The Passion of the Christ
Icon/NewMarket Films, 2004
A Response to Critics
Christianity is a Jewish heresy. This is a truth of history that is rarely noted and whose implications are rarely appreciated. One result of that lack of awareness and appreciation has come in hostile reactions to the movie, The Passion of the Christ, made by actor/director Mil Gibson as a labor of love and devotion, with his own money (25-30 million dollars)...
A true problem with an ahistorical approach is the particular self-righteousness that might now be expressed toward the Mediaeval doctrine of the collective guilt of the Jews. The collective guilt of the Jews is a significant feature of Judaism itself. The Israelites are condemened by God to 40 years in the desert because they (all? some?) venerated the Golden Calf while Moses was on Mt. Sinai. Later, when the 10 Tribes are deported by Assyria or the First Temple is destroyed by Nebuchadnezzar and the Jews Exiled in Babylon, the only theological explanation that would ever exist for these events, inflicted on the Chosen People of the Lord, is that they were punishment by God for the failure of Israel, or the Jews, to obey the Law. The Chosen People, after all, although God's favorites, are also held to a higher standard, to be rewarded or punished by God to the extent that they observe His commandments and walk in His ways. It is not surprising then, but quite obvious, that early Christians would see the failure of their Jewish brethern to accept Jesus as the Messiah as another example of their previous disobedience to God. Since the Temple was destroyed in the Jewish War (66-73 AD), the nation of Judah destroyed, and the Jews scattered across the Roman Empire and the whole Middle East in an enduring Disaspora, it would be astonishing if Christians, or even Jews, did not interpret these as signs of God's Wrath.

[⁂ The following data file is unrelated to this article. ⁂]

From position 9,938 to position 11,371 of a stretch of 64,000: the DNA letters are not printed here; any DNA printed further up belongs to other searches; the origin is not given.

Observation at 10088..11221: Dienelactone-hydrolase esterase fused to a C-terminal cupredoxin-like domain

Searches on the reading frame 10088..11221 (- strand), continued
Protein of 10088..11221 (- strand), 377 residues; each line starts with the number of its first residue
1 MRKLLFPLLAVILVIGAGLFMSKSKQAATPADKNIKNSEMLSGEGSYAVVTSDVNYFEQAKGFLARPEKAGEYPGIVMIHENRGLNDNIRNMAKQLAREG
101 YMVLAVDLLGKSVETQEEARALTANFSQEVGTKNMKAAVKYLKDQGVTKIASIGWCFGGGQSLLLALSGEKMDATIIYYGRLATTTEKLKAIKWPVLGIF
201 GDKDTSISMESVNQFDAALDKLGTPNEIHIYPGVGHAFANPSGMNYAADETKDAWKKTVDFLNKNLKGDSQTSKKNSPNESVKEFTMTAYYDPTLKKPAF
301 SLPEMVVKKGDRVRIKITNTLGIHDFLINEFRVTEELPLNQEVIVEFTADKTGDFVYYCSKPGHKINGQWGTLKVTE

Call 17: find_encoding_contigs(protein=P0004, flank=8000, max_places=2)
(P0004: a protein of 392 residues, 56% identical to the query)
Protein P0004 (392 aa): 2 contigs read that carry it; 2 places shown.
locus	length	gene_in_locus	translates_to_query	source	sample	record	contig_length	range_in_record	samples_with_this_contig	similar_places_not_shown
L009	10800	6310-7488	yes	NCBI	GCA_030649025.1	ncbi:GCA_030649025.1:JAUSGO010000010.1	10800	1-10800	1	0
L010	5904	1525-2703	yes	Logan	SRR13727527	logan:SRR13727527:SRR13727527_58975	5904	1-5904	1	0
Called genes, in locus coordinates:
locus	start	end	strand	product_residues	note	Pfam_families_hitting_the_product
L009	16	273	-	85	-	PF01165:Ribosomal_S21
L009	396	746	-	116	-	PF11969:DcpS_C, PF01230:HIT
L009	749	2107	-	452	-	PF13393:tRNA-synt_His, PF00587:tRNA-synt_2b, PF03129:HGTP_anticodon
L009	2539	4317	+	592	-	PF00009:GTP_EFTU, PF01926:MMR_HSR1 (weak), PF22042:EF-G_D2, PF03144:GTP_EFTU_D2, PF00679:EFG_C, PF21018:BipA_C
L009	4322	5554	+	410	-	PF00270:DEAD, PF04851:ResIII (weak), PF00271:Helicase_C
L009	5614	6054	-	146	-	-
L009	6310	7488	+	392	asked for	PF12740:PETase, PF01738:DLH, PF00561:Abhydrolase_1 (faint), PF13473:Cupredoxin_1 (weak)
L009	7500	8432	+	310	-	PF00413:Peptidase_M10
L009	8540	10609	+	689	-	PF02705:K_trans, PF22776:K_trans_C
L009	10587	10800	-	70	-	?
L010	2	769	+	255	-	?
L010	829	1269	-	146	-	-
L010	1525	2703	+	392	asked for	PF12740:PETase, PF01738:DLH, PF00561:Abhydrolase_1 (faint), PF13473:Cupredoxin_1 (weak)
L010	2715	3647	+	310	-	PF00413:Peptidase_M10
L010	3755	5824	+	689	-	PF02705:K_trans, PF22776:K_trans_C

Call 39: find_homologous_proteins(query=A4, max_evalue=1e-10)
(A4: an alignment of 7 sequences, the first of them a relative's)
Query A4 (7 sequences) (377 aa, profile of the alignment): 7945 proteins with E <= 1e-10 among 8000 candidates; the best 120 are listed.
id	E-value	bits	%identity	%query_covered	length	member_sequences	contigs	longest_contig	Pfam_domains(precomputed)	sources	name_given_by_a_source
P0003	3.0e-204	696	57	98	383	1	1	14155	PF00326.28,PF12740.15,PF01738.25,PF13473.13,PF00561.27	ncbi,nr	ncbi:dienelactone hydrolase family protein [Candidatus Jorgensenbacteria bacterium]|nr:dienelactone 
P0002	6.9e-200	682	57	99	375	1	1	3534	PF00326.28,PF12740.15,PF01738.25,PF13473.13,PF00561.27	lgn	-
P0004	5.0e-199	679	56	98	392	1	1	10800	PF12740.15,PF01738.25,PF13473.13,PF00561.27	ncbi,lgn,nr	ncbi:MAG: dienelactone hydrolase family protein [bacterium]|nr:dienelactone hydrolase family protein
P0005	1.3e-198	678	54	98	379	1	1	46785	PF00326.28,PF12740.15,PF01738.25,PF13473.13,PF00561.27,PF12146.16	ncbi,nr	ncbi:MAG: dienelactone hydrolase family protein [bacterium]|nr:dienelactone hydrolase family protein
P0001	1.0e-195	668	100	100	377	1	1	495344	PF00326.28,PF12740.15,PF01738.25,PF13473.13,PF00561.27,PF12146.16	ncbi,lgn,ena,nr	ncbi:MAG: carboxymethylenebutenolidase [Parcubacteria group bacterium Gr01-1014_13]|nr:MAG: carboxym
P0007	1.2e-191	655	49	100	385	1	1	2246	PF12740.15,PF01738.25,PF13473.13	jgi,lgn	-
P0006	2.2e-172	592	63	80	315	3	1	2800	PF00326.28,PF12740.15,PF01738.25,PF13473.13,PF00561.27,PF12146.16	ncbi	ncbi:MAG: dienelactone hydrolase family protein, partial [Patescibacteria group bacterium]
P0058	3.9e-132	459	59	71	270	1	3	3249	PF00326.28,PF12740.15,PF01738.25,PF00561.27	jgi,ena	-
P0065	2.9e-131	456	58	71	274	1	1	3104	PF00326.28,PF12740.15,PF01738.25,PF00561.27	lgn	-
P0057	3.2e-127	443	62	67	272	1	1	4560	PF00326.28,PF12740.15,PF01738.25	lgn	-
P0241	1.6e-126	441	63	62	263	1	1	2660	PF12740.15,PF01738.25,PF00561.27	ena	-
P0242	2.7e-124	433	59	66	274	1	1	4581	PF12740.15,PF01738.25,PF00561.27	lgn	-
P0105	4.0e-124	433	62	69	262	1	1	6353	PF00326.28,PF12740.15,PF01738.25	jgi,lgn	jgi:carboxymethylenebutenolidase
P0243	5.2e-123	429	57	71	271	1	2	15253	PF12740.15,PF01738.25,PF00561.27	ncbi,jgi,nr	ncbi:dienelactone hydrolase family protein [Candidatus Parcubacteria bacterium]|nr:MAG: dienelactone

Today, collective guilt as a concept is properly rejected on the basis of modern liberal and individualistic principles of justice and political order. Unfortunately, I am afraid that some of the very critics who wax so indignant about Mediaeval docrines of the collective guilt of the Jews, nevertheless subscribe to the modern political doctrines of the collective guilt of, say, white males, for whom the "equal protection of the law" provision of the 14th Amendment of the United States Constitution may be suspended (as explicitly stated recently by Justice Sandra Day O'Connor) so that they can be discriminated against in "affirmative action" or "diversity" programs intended to cut down the number of white males who are admitted to educational programs, hired for jobs, or promoted. It is such approachs of social engineering and racial/gender retribution that today get called "liberal" politics. Since some of these critics may in fact be Jewish, whose leftist or "liberal" voting, in general, is legendary, even while male Jews are consistently counted as "white males," benefiting from no preferences at all in "affirmative action" or "diversity" programs, we also have the curious circumstance that male Jews may actually judge themselves as collectively guilty for wrongs of the past like slavery and Segregation. Indeed, virulent anti-Semites like Louis Farakhan are happy to hold the Jews (male or female) particularly guilty for slavery and Segregation -- not to mention the exploitation and victimization of minorities by Jewish businesses in their neighborhoods. Critics of The Passion of the Christ, consequently, better be clear about whether they are actually for collective guilt or against it. I will not allow that Jews individually can be innocent, but white males cannot.